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BHS Student Initiates Berkeley Hills Trash Cleanup Project

Assisted by the Berkeley Public Works Department, junior Milo Moses works to clean debris from a canyon in Berkeley.


The many prominent issues relevant to today’s world can make it overwhelming to decide who and how to help. But Berkeley High School (BHS) junior Milo Moses proved that starting a project and putting in effort can make creating change completely achievable. In late August, Moses began working on a trash cleanup project in a secluded canyon off of The Alameda and Arlington Avenues in the Berkeley Hills. Over three weeks and about 15 hours, he and two friends managed to fill up almost 20 trash bags.

Moses had noticed the buildup of debris in the canyon for a while before he started the project, but decided to take action after discussing the problem with a few local residents. The neighborhood surrounding the canyon is made up of an older demographic who have been struggling to organize their own city beautification efforts. After Moses stepped in, he said, “It was nice to help out that community and get to know them.”

Cleaning up the canyon was relatively straightforward, but organizing the removal of the trashbags proved to be more challenging. After researching some options, Moses realized that he would need to spend over $350 to rent a dumpster that would fit his needs. Instead of paying the money, he contacted the mayor, who put him in touch with the Department of Public Works.

It is not unusual for the Department of Public Works to receive reports of illegal dumping or trash buildup, but Moses’s more proactive stance was a welcome change of pace. Collaborative efforts prove imperative to maintaining the quality of our public spaces. “I think Berkeley does best when it works arm in arm between city staff and our residents,” explained Public Works Director Liam Garland. Within 48 hours of Moses’s request, the city coordinated the trash bag pick-up and everything was removed for free.

“If you’re doing a project like this, try not to spend that much money on it,” Moses advised. He explained, “If you’re doing community service, people are going to want to help you. You want to try to sell yourself.”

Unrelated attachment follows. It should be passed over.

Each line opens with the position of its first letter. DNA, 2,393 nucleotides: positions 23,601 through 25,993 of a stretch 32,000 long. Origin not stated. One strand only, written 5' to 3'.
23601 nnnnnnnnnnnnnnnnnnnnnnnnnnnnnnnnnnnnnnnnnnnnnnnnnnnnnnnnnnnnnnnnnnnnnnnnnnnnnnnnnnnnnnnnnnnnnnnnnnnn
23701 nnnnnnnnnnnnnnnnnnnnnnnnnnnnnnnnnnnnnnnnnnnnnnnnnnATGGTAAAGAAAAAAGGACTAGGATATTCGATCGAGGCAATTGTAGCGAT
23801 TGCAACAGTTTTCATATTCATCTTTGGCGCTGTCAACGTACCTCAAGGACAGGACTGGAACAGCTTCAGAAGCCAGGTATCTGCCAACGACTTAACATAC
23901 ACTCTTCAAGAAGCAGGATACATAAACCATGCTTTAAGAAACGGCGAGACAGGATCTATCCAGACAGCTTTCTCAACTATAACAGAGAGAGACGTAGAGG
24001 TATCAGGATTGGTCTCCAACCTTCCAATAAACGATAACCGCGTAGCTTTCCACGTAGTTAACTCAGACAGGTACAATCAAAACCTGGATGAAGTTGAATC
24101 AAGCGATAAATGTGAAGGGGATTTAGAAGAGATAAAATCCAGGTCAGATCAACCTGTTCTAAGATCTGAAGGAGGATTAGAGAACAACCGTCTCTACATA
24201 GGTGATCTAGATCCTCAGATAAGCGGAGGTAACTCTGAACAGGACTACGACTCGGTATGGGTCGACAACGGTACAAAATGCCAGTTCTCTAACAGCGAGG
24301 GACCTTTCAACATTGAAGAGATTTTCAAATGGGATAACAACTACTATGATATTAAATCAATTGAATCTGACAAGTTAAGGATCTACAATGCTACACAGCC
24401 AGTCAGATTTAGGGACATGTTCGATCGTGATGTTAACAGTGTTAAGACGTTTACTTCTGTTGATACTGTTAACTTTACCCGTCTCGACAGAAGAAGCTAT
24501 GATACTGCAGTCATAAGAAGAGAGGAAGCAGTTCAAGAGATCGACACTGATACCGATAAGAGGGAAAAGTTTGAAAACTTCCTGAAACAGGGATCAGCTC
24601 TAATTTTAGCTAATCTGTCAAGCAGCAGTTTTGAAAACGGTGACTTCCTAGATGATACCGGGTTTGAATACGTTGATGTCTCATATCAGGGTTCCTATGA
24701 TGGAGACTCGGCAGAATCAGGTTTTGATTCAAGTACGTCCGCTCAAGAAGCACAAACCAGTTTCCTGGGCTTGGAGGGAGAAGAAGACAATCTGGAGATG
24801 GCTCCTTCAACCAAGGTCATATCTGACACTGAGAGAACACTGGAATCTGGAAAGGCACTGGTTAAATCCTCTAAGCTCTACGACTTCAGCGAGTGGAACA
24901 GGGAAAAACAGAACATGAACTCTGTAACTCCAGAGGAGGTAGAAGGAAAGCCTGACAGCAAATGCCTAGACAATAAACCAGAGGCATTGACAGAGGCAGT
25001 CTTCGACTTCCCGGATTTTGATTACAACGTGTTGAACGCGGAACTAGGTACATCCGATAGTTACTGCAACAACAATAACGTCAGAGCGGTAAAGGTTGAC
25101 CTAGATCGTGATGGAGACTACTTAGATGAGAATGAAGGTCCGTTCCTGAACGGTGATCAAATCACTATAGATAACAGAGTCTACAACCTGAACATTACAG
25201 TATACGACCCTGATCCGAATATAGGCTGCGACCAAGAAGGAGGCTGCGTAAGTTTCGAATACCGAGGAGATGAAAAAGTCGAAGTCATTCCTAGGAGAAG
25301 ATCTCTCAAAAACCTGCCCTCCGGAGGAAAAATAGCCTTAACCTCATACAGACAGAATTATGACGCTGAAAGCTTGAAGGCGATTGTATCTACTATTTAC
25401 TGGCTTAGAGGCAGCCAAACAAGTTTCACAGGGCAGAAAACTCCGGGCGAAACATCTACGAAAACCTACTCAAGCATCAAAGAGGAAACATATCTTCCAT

City beautification and trash removal projects have grown more and more common in the past few years, with community engagement at the forefront of recent efforts. In commercial and metropolitan areas like Downtown Berkeley, city beautification encourages economic development and appeals to a strong social environment. Beautification efforts in residential areas, like the neighborhood where Moses led the cleanup project, work to unify the community. Many believe that cleaner public spaces lead to feelings of security and can improve city pride and quality of life.

Although Moses’s work primarily focused on making outdoor space more accessible and attractive for neighborhood residents, the ecological impacts of clean-up projects can’t be dismissed. The public needs to make a commitment to maintaining green spaces in order to create a sustainable environment. Maintenance efforts can reduce erosion, help wildlife, and ensure that trash stays out of our oceans.

For Moses, the work doesn’t end with the canyon. He plans to continue trash pick-up all over Berkeley during his free time. “I was just going to go to Aquatic Park and clean that up, but on the way I noticed a whole bunch more trash just laying around in the streets,” Moses said. “It’s been a week now and I’ve yet to make it to Aquatic Park … I think that I’ll keep doing this throughout the year,” he explained.

Rather than spend hours detailing plans, Moses encouraged others to act with spontaneity when forming their own community service initiatives. He advises students to “just go for it” when they see problems within their own communities, and to try not to let logistics hinder progress. He said that community improvement can be straightforward and attainable if enough energy and thought is employed.

Other students who are interested in helping to clean up their communities are encouraged to seek help from the Department of Public Works as well. “Milo’s project is a great example of more projects we’d like to collaborate on,” said Garland. 

To contact the department, email [email protected] for more information or support.